An Influx of Sleaze on the Lower East Side

An Influx of Sleaze on the Lower East Side

The Holy Modal Rounders’ Peter Stampfel remembered the neighborhood surrounding Tompkins Square Park as being relatively safe in the early 1960s (with “relatively” being the operating word). “A lot of speed freaks had a bad reputation for running around stealing and being sociopathic and that sort of thing,” he said, “which was partially true. Things started getting a little dicier in 1962, which was the year a lot of runaway kids hit the Village, so then the Forty-Second Street sleaze started hanging around the set. But when the Summer of Love bullshit happened, it really went downhill. The counterculture suddenly became something everyone was aware of. Around 1967, the flower people were being touted far and wide in the mass media, so every ex-con semi-sociopathic creep in the country was like, ‘Teenage girls who fuck, take drugs, let’s go!’ So there was a huge influx of sleaze.” Richard Hell, who arrived in the Lower East Side in late 1966, recalled, “When I got over there, hippiedom was peaking, while at the same time it was collapsing, where ripeness turns to rot. There were head shops everywhere, and barefoot kids with flowers in their hair who were panhandling and were tripping. But then every few months there would be a headline story about a Lower East Side crash pad where somebody had overdone it and put out everyone’s eyes with an icepick, taking ‘flower power’ a little too far.”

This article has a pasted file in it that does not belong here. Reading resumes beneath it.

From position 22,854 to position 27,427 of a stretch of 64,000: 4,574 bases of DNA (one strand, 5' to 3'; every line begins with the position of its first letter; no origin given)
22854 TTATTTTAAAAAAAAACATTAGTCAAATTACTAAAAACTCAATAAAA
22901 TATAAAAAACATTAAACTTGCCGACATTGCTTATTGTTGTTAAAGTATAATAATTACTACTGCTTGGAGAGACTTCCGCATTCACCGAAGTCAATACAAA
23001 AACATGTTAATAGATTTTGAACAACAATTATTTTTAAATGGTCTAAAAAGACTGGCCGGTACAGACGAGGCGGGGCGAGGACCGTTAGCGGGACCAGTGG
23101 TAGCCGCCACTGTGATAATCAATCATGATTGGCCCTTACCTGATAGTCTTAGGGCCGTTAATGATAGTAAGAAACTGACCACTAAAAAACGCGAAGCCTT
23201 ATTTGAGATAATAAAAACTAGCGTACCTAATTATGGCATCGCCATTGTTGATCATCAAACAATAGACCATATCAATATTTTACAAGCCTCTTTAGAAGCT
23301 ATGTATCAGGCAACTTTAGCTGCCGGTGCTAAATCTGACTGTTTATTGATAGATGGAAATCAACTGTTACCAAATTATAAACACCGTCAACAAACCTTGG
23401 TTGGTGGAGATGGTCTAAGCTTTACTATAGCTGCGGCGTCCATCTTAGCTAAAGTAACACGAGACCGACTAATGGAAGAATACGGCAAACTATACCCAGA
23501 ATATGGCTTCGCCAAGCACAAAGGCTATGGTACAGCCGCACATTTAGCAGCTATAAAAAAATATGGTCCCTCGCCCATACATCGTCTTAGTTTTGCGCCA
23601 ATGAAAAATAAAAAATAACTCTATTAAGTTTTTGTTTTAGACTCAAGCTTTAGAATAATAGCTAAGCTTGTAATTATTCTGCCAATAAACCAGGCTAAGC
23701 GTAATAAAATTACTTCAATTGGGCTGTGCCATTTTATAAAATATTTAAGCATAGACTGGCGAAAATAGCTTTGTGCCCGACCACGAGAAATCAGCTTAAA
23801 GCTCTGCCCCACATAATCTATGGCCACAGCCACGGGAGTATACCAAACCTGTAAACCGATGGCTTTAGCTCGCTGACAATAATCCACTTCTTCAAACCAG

From Chapter 14 of The Downtown Pop Underground — order online, or from a local independent bookstore


Tompkins Square Park
E 10th St, New York, NY 10009